Two of the largest RCC projects in the US are moving towards full RCC production or final design. The Olivenhain dam in San Diego will be a 97m high gravity dam using 1M m3 of RCC (see p33 for more details). The Saluda dam in Columbia, South Carolina, will have a backup dam constructed immediately downstream of the existing 64m high by 1850m long puddle core earth dam built in the 1920s. A 650m long section of the backup dam will be RCC. The remainder of the new dam will be rockfill.
During the design phase of these two new gravity dams, multi-million dollar RCC mix design programmes were completed. In each case full-scale aggregate production programmes were conducted on-site along with several RCC test sections. The test sections were used to evaluate lift thickness, RCC mix designs varying cement and pozzolins quantities, different types of bedding mixes between lifts, and different lift joint maturities on lift joint properties. The results of the test programmes are still being evaluated but when completed will provide useful information on the effect of lift joint properties and treatments affecting tensile strength and shear strengths. The main governing design criteria for the Olivenhain dam is the tensile strength of the horizontal lift joints and at the Saluda dam it is the residual shear strength of a cracked lift joint.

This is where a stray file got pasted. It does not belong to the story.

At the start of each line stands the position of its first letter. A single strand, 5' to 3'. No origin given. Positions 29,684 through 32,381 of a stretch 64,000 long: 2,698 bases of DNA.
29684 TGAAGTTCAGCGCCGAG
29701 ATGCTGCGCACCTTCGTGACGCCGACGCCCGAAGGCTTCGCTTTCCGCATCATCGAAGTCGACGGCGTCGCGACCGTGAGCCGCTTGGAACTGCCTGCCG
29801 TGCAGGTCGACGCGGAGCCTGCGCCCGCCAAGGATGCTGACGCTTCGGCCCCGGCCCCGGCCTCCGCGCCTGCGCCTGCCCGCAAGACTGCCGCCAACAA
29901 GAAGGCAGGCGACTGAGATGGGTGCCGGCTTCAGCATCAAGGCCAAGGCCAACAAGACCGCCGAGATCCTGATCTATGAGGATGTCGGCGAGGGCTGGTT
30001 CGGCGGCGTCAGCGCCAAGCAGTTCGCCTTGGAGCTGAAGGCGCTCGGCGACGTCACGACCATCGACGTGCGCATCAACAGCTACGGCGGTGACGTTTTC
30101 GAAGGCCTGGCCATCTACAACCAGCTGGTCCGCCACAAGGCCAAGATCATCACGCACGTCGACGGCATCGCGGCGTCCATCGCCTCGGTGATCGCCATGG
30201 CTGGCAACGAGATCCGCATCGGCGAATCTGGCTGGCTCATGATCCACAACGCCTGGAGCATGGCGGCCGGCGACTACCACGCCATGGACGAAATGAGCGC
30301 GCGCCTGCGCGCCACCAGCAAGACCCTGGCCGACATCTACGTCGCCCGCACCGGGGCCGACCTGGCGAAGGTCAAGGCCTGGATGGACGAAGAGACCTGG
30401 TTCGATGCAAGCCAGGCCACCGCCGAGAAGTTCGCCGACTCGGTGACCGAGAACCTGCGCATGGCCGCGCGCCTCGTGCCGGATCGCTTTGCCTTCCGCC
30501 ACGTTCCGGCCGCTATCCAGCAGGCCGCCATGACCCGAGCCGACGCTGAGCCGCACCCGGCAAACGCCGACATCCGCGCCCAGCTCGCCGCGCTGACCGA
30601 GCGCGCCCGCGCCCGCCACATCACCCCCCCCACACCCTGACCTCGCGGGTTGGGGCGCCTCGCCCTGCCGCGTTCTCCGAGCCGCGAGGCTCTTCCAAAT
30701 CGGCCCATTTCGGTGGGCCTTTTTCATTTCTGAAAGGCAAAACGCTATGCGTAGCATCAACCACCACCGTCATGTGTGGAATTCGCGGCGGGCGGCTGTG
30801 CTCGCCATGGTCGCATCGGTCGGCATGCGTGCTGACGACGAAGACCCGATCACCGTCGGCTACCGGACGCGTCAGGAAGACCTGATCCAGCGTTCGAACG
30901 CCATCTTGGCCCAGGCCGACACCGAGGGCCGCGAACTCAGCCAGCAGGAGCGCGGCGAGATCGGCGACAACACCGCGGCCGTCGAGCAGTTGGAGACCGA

With the recent interest in the potential of expanding the uses of RCC in the reconstruction of locks and their ancillary structures, the US Army Corps of Engineers (USACE) in association with PCA, the Bureau of Reclamation, the Natural Resources Conservation Service, and several consulting firms, created a RCC research committee. The committee’s task is to develop a programme of research needs and, when funding becomes available, develop and implement the research. The committee’s first task is to determine the best way, if possible, to produce air-entrained grout-enriched RCC. Extensive laboratory and some fieldwork has so far produced limited success. Follow-up work is planned in 2002.
Additional research is planned in 2002 to determine the freeze-thaw resistance of RCC and ways to increase its resistance to freeze-thaw in saturated conditions. The committee has teamed up with hydro-quebec, which has started its own research into RCC use in future hydro projects. USACE and Hydro Quebec are now working together to prioritise research needs, split the workload, and share results to extend the funding through efficiency.